Please Explain: Jellyfish

A series of new studies has revealed that jellyfish are far more than mindless blobs that can spoil your day at the beach. On today’s Please Explain, Steve Bailey, Curator of Fishes at the New England Aquarium, and Marine Biologist and Chief Aquarist at the Monterey Bay Aquarium Michael Howard discuss why jellyfish are much more complex and interesting than scientists once thought. 

The Black Sea Nettle
The Black Sea Nettle

The black sea nettle is considered a giant jelly; its distinctive purplish bell can reach over three feet (91 cm) in diameter; its lacy, pinkish oral-arms can reach nearly 20 feet (6 m) in length and its stinging tentacles 25 feet (7.6 m) or more. It probably lives in deeper, calmer waters but has appeared in large blooms in California coastal waters, most recently in 2010.

( Monterey Bay Aquarium/Randy Wilder )
Spotted Jellies
Spotted Jellies

This species is also known as a "lagoon jelly" because it lives in bays, harbors and lagoons in the South Pacific. Spotted jellies have rounded bells and strange clumps of oral arms with clublike appendages that hang down below. Instead of a single mouth, they have many small mouth openings on their oral-arms, which capture small animal plankton. In addition, each jelly grows a crop of algae, which gives them a greenish-brown color. They harvest some of their food directly from the algae.

( Monterey Bay Aquarium/Randy Wilder )
Flower Hat Jelly
Flower Hat Jelly

This striking and rare jelly has brilliant, multicolored tentacles trailing from a translucent, pinstriped bell. It also has tentacles around the rim of its bell that it can quickly coil and uncoil. This mysterious jelly is semi-benthic, sometimes spending its time on the seafloor.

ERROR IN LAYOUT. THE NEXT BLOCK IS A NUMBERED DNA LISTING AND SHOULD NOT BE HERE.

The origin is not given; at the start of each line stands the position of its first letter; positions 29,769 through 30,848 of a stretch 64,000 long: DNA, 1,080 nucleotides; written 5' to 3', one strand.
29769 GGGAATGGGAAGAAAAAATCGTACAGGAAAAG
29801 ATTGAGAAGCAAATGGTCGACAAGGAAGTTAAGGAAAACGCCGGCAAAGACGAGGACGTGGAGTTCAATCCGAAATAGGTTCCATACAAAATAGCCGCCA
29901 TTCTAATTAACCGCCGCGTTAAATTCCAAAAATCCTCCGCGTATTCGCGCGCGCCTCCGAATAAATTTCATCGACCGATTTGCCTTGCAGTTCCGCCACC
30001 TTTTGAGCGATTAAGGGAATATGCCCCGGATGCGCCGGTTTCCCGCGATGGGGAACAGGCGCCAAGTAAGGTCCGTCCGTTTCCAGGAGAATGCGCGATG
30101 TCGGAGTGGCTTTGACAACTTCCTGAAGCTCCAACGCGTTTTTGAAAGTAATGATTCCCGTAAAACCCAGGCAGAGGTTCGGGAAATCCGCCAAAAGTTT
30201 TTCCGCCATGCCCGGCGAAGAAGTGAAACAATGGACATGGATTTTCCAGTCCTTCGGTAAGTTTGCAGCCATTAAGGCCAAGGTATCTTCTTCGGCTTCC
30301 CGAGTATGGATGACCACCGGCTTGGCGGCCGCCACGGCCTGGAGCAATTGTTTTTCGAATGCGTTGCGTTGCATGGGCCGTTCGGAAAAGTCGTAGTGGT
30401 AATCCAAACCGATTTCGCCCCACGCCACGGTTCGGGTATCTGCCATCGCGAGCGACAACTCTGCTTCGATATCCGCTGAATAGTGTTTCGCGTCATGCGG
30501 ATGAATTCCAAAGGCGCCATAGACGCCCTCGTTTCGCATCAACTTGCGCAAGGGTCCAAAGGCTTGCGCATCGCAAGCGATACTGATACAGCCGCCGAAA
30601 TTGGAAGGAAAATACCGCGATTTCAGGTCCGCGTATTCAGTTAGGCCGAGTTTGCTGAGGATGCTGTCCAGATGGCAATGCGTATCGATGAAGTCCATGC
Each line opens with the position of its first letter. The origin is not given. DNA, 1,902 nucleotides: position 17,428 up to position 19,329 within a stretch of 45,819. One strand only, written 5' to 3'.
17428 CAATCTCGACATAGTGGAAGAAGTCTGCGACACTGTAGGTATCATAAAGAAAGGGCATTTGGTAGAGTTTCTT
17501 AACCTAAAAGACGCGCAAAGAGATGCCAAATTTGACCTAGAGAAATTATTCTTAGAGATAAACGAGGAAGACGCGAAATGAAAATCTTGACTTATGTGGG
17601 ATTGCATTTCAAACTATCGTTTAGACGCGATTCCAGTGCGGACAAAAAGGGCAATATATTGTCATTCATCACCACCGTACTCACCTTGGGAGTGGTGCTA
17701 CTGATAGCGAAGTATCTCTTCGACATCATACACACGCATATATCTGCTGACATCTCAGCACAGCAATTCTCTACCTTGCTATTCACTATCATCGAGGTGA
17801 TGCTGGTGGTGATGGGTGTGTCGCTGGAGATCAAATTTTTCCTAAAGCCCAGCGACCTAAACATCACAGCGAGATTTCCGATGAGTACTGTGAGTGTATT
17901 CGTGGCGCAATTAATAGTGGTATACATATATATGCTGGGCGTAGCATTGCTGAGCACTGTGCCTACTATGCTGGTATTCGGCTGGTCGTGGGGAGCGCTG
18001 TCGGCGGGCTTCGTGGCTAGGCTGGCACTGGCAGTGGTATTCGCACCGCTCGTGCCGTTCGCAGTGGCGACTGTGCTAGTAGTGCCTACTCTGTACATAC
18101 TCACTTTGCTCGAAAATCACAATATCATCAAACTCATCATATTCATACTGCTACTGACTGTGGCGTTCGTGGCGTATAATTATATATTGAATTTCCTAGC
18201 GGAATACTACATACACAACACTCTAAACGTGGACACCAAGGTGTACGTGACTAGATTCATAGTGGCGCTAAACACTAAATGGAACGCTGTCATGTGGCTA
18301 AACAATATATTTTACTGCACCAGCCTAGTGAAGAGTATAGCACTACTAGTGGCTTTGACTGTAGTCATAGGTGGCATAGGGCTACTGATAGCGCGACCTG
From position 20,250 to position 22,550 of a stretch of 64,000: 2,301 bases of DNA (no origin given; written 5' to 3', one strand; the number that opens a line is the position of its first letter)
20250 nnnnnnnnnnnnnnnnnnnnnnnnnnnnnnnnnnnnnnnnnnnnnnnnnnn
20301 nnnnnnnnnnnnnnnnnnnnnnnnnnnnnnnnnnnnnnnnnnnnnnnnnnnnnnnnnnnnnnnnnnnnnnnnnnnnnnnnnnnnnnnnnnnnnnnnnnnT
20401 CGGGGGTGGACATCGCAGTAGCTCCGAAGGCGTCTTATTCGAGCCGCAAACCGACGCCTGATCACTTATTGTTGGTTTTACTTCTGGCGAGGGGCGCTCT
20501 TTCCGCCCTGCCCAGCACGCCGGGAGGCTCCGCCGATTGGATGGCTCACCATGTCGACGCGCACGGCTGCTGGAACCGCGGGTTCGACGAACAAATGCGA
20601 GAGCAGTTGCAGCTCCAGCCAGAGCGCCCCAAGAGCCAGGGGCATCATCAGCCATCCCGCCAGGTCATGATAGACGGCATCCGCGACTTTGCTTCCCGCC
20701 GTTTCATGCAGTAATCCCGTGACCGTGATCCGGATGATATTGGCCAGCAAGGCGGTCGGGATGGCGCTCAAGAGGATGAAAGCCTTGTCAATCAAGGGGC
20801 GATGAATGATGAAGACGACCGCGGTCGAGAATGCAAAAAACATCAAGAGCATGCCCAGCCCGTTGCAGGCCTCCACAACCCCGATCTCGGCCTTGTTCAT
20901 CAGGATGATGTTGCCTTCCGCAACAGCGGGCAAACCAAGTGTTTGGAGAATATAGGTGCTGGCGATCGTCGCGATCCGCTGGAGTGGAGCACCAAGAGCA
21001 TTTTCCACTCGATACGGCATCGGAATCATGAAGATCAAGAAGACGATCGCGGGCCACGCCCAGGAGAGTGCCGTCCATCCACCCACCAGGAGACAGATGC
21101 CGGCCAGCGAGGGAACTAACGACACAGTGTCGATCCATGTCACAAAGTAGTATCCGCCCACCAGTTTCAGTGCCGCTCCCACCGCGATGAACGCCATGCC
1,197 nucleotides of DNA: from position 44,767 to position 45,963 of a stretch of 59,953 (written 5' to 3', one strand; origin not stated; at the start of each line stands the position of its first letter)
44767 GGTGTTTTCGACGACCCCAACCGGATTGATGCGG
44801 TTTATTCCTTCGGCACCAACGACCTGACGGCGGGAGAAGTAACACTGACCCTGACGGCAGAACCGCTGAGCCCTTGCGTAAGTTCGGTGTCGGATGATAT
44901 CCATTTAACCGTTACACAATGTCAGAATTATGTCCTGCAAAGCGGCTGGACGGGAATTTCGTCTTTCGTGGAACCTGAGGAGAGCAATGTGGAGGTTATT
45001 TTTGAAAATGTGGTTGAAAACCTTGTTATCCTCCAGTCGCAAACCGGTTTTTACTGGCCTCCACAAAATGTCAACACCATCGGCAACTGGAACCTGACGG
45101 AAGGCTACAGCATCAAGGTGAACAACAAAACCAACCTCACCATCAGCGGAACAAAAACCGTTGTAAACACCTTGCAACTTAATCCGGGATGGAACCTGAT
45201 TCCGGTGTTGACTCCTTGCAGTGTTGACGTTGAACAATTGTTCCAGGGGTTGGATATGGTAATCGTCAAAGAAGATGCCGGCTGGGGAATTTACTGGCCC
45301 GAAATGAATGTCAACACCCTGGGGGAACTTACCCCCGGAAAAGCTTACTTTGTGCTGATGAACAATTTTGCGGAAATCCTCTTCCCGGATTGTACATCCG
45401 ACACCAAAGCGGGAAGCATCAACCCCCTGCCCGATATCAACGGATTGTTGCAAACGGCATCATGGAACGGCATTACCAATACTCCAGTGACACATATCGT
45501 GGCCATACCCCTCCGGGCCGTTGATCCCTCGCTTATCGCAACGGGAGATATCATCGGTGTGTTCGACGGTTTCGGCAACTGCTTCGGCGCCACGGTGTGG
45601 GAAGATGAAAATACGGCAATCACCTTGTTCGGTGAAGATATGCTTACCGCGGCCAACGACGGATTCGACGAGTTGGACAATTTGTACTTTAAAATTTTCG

( Monterey Bay Aquarium/Randy Wilder )
Blue Jellies
Blue Jellies

The blue jelly comes in colors ranging from very light blue to dark purple and burgundy, and its bell pulses in a distinctive, staccatolike rhythm. Multiple oral arms and mouths transport food to the jelly's stomach. As with all true jellies, blue jellies alternate between a sexual medusa stage and an asexual polyp stage. Adult medusae brood their fertilized eggs and the resulting planula larvae. People can safely eat this poisonous jelly once it's been correctly dried and processed.

( Monterey Bay Aquarium/Randy Wilder )
Spotted Comb Jellies
Spotted Comb Jellies

The rare and extremely delicate spotted comb jelly (Leucothea pulchra). This stunning species, found in the Pacific Ocean from California’s Central Coast south to the Sea of Cortez, is very difficult to collect – one touch and the jelly can disintegrate like tissue in water. It can reach nine and three-quarters inches long. It has amazing physiology – it swims horizontally, and its large oral lobes—which can be as long as its body—open to catch prey. It can also fold each lobe into a tube when it finds something to eat.

( Monterey Bay Aquarium )
Moon Jellies
Moon Jellies

The Moon Jelly (Aurelia spp.) is named after its moon-like bell, which can grow up to 15 inches in diameter and is usually a translucent milky white, although it may be tinted pink or lavender. Instead of long, trailing tentacles, these jellies have a short, fine fringe that helps funnel food—often trapped by mucus on the bell—into the mouth and the four, clearly visible stomach pouches. Moon jellies are common in Monterey Bay and along the California coast, and in waters off the East Coast, Europe, Japan and in the Gulf of Mexico.

 

( Monterey Bay Aquarium )
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